A Christmas Carol

Charles Dickens, Le Navet Bete, John Nicholson and Mark Laville
Le Navet Bete and Barbican Theatre
The Atheneum, Plymouth

Nick Bunt as Scrooge Credit: Mark Dawson

Once upon a Christmas Eve in London…

It must be Christmas as Le Navet Bete is back in town—this time with its own zany take on Charles Dickens’s seasonal ghostly classic. Slightly rewritten and with added material. And disco. And silliness.

The Plymouth University graduates’ signature physical theatre and knockabout humour takes time to arrive as a clunky, wordy and foggy first half—populated with doors, flat caps, frock-coats, misers, do-gooders in offensively-coloured scarves and a daft nephew—sets the melon-cauli scene.

Scrooge (Nick Bunt), a superb shot with a quill and eschewing Santa Clause for a sanity clause, bah humbugs his way to a life-changing night before Christmas experience while his erstwhile clerk heads home to mean fare, his other half and an annoyingly ebullient Tiny Tim.

Al Dunn’s Bob (and Emily) Cratchit is all sweetness and generosity while his Ghost of Christmas past channels an intergalactic Dipsy complete with shiny suit, flashing light and voice changer as Scrooge’s somewhat pitiful past and path to money-worship is revealed.

The madcap Ghost of Christmas Present (Dan Bianchi) drives his sleigh bed (with convenient trapdoor) from family to family to showcase life, poverty and the results of seeds Ebenezer has sown while his dying tree dance on jumping blades is a moment (or 40) to do Tchaikovsky proud.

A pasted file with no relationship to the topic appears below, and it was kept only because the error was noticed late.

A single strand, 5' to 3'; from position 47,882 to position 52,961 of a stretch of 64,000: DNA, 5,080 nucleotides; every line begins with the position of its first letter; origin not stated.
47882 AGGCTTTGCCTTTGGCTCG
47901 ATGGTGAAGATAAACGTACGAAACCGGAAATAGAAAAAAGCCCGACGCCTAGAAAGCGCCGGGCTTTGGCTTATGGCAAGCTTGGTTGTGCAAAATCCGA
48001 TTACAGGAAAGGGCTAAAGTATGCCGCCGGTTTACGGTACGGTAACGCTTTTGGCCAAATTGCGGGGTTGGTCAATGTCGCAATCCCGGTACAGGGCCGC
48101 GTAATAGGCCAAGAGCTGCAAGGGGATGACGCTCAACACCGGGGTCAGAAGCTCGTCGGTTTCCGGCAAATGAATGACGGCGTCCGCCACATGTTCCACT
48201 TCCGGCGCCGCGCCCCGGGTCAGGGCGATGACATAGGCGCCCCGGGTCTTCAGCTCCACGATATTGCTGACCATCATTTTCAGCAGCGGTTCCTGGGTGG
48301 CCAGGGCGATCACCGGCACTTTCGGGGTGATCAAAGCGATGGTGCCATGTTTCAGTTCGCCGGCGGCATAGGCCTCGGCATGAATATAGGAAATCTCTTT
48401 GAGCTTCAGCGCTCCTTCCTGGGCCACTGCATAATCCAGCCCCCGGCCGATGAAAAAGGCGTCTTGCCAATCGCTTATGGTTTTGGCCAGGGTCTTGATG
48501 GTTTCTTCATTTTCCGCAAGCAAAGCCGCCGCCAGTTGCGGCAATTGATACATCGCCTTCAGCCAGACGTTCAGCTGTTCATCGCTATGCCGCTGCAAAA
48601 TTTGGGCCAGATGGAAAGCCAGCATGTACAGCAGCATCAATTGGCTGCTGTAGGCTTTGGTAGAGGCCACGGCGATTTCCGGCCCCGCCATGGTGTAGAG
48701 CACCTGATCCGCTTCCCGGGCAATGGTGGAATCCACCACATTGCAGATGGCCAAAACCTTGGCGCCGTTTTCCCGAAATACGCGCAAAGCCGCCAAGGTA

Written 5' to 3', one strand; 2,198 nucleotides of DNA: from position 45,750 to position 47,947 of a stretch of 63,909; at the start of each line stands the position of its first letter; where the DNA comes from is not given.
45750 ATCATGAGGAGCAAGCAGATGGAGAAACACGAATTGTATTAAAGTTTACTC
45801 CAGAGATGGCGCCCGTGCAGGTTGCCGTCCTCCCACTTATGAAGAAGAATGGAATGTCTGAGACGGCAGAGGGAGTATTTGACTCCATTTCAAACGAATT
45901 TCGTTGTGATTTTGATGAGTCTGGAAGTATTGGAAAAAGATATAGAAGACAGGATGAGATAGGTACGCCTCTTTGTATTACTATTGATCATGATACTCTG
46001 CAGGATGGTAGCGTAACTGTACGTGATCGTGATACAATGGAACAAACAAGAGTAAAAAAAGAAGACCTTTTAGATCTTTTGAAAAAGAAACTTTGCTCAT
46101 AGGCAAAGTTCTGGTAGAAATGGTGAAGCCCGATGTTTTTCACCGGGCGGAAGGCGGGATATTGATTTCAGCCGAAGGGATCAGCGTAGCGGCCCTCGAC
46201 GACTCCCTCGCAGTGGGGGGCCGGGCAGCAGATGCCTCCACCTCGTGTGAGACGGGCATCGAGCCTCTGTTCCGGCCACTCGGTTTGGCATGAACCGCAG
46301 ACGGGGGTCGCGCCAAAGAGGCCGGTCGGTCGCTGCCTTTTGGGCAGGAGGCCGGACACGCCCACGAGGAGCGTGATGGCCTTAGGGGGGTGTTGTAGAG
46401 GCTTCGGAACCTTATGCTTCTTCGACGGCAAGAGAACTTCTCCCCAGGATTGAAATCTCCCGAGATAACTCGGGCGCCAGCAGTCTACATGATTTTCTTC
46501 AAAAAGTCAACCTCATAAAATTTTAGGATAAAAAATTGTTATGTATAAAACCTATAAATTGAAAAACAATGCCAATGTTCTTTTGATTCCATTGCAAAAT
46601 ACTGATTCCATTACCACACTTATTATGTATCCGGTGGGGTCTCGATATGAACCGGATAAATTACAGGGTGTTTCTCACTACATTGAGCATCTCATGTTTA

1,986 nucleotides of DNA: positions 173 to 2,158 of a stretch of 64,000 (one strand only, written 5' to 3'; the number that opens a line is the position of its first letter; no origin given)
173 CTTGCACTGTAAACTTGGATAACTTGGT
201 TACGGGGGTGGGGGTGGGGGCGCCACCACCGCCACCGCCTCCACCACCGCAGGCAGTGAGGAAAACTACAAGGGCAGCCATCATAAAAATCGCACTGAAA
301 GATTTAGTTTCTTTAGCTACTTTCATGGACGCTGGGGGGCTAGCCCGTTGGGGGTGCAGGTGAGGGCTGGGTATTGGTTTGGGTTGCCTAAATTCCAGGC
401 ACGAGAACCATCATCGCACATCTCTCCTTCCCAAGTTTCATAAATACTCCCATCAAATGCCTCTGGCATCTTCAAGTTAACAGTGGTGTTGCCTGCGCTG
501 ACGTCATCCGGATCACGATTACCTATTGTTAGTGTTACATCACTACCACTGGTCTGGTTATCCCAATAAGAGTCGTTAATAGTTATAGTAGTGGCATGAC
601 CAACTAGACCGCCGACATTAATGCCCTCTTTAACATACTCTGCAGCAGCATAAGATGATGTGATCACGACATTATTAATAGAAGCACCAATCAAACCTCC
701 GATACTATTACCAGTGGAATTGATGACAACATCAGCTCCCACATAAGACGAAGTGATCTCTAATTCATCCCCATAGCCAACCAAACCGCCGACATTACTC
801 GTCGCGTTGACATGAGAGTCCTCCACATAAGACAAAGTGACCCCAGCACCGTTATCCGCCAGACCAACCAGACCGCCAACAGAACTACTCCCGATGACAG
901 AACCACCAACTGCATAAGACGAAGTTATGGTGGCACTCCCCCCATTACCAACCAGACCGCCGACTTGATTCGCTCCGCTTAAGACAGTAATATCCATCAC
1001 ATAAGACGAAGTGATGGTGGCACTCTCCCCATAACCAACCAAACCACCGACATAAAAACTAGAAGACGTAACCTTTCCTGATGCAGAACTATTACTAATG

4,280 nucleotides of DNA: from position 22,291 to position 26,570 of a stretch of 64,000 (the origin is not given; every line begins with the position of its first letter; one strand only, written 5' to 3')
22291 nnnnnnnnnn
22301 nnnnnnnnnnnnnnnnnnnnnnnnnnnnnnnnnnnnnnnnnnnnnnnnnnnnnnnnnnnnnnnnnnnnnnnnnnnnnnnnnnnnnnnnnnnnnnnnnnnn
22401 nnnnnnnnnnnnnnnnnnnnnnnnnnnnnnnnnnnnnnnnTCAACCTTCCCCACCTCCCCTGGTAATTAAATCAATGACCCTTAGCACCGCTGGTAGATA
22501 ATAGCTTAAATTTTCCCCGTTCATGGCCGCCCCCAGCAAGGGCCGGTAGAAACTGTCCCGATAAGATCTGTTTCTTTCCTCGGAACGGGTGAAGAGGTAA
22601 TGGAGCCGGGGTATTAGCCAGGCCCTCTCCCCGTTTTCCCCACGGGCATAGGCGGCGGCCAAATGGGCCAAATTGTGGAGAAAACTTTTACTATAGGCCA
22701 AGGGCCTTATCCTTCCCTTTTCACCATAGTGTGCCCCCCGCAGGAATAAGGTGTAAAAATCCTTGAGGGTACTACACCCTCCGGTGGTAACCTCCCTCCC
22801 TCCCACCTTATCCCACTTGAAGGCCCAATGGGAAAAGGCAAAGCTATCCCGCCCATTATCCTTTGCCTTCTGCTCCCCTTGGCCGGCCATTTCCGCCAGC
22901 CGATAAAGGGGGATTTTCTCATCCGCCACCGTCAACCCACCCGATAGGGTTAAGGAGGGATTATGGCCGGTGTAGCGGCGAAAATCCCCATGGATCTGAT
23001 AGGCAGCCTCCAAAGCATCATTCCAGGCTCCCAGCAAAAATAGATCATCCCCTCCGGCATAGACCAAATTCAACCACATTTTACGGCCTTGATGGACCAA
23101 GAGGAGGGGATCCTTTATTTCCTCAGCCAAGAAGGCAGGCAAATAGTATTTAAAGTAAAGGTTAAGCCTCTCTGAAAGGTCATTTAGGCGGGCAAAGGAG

Matt Freeman is super-saccharine as the unicycle-riding, crutches akimbo Tiny Tim delivering that line with a knowing wink, frenziedly foppish as Fred and gobsmackingly scary as the tattered, towering Ghost of Christmas Yet To Come (hellishly backlit by Marcus Bartlett) menacingly exposing dismal predictions of a dreary lonely future.

Always clowning and with great physicality, the quartet has excelled in this outing with tremendous dexterity aloft on stilts, and with balance and strength in circus-worthy set pieces and Jules Laville’s precision choreography a delight particularly in (a seemingly once-taller) Scrooge and Belle's courtship on ice.

Fi Russell’s set is simple with a multi-use, easily manoeuvrable four-poster the hub, a door on castors and not a great deal else.

The fan club can delight at in-jokes and career raffle prizes; audience participation blends well with party games and more while exploding puddings, hypo-allergenic trees, silly string and a Take That pastiche rounds off a feelgood festive fun evening.

Reviewer: Karen Bussell

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